Saimbeyli

Infobox Settlement

settlement_type = District
subdivision_type = Country
subdivision_name = TUR
timezone=EET
utc_offset=+2
map_caption =Location of PAGENAME within Turkey.
timezone_DST=EEST
utc_offset_DST=+3

official_name = Saimbeyli



subdivision_type1=Region
subdivision_name1=Mediterranean
subdivision_type2=Province
subdivision_name2 = Adana| population_total =
population_as_of =
population_footnotes =
population_density_km2 =
area_total_km2 = 1170|elevation_m = 1050|latd = 37
latm = 48
latNS = N
longd = 35
longm = 57
longEW = E
postal_code_type=Postal code
postal_code = 01xx
area_code = 0322
blank_info = 01|blank_name=Licence plate
leader_name =
website =

Saimbeyli is a district of Adana Province in the Mediterranean region of Turkey. The town of Saimbeyli is in the Toros mountains, 157km north of the city of Adana, by a difficult road. Population (2000) 17,140.

The town of Saimbeyli is on the river Göksu (one of the sources of the Seyhan, in a valley between the forested mountains of Dibek and Bakır. There is a pass through the mountains from here to Kayseri and the valley is watered by many mountain streams.

History

The area was occupied as far back as the Hittite period and many other civilisations subsequently. Then this is the spot where the Armenian city of Hadjin stood, the name coming from the son of an Armenian lord of the castle of Anavarza on the Cilician plain. When the plain was occupied by Turks, the Armenians retreated to the mountains and Hadjin was founded in 1096.

The city thrived until it passed into Ottoman hands.

During the late years of the 19th century and the early years of the 20th century, there were repeated massacres of Armenians throughout Anatolia, and in particular in Adana and Tarsus as well as in Hadjin. These massacres became the official genocidal state policy of both the Ottoman Empire in its waning days and by the new Turkish state that arose at the close of World War I ("The Treatment of Armenians in the Ottoman Empire, 1915-16," Viscount Bryce, 1916, G.P. Putnam's Sons). The massacres were carried out by Turkish soldiers as well as by ordinary Turkish citizens and Kurdish tribesmen living in the surrounding mountains. During World War I, the Turkish authorities utterly destroyed the Armenian population of Hadjin in the most barbaric manner (no mercy was shown to Armenians as women, children and old men in the town were burnt to death in their churches. See the larger story recounted in the Armenian Genocide.) Rose Lambert, an American missionary in Hadjin in the early 20h century provides a wealth of details about earlier massacres in her book ("Hadjin and the Armenian Massacres," 1911, Fleming Revell Co. pub.). The last remnants of the original Armenian residents of Hadjin were deported into the deserts of Syria in 1915 by the Ottomans where most of them died of thirst, starvation, or were murdered. [http://www.dailyprincetonian.com/archives/2005/04/28/opinion/12779.shtml] . There are no Armenians in Saimbeyli today. The city of Hadjin was destroyed during WWI.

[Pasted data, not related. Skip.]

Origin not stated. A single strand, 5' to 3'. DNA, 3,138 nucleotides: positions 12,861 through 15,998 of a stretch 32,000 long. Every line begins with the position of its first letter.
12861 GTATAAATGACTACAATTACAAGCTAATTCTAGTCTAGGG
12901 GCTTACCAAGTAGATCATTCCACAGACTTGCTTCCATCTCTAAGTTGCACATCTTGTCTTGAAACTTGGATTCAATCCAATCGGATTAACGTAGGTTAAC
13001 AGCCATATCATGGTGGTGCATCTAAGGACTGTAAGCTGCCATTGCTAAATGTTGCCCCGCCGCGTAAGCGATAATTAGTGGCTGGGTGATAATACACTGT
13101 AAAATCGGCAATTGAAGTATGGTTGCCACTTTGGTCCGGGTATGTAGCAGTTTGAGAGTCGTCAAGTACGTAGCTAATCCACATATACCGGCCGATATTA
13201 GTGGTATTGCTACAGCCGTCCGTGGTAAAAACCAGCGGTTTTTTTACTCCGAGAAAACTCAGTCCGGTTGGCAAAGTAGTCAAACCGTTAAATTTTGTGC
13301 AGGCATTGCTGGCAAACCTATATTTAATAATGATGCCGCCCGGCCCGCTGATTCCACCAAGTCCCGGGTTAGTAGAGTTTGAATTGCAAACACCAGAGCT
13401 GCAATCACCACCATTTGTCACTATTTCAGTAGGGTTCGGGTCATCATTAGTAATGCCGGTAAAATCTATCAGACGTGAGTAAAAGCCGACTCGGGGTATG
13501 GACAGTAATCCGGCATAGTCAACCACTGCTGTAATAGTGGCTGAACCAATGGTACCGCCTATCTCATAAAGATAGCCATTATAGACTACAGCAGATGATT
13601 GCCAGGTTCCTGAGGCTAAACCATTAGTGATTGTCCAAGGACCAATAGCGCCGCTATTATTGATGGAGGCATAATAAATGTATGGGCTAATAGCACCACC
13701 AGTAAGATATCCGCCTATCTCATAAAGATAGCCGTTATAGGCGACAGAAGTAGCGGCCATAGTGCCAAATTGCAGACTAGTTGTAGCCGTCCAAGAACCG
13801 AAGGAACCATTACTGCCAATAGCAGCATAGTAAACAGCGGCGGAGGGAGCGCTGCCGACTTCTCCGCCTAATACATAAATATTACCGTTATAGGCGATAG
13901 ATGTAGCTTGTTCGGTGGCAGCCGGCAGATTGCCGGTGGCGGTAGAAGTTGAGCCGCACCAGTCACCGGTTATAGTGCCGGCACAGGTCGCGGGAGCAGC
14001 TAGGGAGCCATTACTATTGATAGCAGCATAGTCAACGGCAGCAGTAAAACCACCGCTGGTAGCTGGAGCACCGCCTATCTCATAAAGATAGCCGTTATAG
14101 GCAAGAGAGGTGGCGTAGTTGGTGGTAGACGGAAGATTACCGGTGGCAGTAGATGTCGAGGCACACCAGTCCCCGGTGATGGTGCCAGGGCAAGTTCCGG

Places of interest

*near the village of Bahçeköyü there is a castle perched on a rock. This rock has been fortified since antiquity and the castle played an important role in the crusades.
*"Hadjin castle" (known as "Badimon" in the middle ages)

ee also

* [http://www.saimbeyli.gov.tr/media/brifing/brifing.htm | an illustrated report on the area from the local governor's office - in Turkish]
* [http://www.hadjin.com/ History and heritage of Hadjin]


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